How Colleges View Makers

MIT’s Dr. Dawn Wendell: When Makers Apply to College from Maker Faire on
When you ask most people about what’s important in an college application, many will tell you grades. The underlying belief is that colleges look at you as a number, and that as long as you have high GPA and SAT/ACT scores, you have a very good chance of getting accepted. Dr. Dawn Wendell, the Director of Admissions at MIT, says otherwise.

In a seminar at the Makers Faire in New York, Wendell emphasized while grades are important (as they want to make sure you’re going to do well), colleges are more interested in you as an individual. Colleges want to see that you have a passion for what you’re learning and, more specifically, whether you love to make things. They want to know who you are and what makes you unique. She then goes on to say that since colleges only have 15 minutes to look at an application, so you need to keep your answers short and focused and to avoid repeating yourself.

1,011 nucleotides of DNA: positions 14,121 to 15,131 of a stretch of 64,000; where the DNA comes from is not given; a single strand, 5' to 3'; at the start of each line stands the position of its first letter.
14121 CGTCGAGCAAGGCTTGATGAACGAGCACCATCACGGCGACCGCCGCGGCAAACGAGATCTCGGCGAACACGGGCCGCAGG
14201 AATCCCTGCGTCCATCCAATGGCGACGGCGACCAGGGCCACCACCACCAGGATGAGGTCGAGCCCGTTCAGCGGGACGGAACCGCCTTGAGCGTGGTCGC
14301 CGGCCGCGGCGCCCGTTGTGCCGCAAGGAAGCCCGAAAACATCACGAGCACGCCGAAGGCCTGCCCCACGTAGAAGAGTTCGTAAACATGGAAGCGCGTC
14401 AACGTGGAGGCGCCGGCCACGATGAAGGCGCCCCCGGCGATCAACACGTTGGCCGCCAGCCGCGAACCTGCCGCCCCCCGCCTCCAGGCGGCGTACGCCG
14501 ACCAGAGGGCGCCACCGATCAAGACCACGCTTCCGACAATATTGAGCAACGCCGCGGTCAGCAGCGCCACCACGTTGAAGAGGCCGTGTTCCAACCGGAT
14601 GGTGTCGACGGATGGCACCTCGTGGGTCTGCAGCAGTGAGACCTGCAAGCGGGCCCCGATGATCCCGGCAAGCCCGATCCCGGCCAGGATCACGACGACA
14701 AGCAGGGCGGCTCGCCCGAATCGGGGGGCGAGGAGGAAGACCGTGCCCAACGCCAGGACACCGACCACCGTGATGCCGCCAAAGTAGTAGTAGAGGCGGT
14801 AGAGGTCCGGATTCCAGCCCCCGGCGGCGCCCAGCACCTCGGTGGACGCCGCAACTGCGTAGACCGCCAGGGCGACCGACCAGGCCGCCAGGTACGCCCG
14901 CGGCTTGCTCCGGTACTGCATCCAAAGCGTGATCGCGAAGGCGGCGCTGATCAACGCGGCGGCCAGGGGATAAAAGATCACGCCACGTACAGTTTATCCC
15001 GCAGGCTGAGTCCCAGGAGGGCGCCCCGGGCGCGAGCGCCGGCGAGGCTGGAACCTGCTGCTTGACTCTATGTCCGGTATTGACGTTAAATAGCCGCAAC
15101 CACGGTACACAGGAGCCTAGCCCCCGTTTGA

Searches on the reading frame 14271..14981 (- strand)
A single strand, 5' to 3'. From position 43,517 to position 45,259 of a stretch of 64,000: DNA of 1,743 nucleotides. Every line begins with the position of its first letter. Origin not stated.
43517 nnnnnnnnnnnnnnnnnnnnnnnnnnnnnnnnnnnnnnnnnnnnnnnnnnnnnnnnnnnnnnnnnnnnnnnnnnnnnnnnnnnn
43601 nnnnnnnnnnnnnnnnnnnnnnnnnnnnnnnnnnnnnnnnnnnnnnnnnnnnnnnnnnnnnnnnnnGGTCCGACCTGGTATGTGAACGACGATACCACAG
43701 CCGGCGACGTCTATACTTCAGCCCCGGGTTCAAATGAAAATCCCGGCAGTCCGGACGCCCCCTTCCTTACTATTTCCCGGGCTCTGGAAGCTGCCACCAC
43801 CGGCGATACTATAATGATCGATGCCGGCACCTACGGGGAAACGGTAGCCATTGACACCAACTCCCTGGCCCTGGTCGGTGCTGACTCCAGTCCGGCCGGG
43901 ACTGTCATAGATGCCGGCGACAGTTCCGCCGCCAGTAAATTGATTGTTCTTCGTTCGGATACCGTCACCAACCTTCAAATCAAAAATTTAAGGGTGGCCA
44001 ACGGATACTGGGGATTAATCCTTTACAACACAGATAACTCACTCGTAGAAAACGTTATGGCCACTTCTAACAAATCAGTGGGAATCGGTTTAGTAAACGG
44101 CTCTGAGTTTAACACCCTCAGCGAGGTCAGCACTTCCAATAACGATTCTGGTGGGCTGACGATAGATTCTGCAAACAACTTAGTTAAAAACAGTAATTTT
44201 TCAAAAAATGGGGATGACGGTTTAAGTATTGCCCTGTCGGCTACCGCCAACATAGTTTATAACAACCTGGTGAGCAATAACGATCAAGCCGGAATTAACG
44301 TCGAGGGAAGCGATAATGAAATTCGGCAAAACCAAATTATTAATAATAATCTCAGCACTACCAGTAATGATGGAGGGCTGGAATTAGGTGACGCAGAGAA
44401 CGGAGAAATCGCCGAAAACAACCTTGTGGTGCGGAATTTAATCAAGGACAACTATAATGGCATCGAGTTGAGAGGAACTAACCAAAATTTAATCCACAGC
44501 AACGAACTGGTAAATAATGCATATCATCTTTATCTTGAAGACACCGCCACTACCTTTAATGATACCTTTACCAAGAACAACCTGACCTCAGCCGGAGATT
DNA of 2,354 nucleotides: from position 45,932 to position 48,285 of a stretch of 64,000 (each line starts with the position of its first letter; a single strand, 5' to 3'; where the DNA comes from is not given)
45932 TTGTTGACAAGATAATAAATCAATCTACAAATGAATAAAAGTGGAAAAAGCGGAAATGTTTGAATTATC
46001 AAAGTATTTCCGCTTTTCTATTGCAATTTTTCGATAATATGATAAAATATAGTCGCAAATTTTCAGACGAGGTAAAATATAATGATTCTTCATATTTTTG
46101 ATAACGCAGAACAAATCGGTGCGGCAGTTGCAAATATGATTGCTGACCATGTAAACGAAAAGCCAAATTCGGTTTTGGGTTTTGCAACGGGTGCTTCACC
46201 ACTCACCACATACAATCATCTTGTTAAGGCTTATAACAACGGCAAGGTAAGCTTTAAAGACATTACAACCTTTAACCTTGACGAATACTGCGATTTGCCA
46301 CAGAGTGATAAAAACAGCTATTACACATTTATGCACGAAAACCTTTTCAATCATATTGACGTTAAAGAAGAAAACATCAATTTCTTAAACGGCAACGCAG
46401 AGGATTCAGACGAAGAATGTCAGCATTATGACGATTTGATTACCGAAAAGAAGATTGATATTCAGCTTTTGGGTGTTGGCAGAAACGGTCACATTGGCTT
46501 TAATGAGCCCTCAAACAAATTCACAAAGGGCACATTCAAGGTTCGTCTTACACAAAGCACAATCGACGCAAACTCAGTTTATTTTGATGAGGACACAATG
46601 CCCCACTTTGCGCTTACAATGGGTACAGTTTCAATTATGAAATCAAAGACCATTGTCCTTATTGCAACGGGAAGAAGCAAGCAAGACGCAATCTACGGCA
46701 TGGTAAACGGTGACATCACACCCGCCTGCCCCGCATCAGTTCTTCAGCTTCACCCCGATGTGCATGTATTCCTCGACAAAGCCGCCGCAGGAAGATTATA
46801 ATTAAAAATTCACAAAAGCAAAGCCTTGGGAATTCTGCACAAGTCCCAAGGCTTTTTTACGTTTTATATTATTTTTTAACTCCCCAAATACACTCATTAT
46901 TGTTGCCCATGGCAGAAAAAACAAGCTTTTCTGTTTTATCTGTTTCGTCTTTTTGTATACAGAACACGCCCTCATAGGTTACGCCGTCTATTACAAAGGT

Now this can be applied to anyone, not just engineers and people with technical know-how’s. If you love art, then draw something. If music is your forte, then compose something. Colleges like to see what you do in your free time. For instance, I spend much of my free time writing stories and working on this blog. These are things that you can add to your portfolio, so not only with it help you with admissions, but it can help you get a job as well.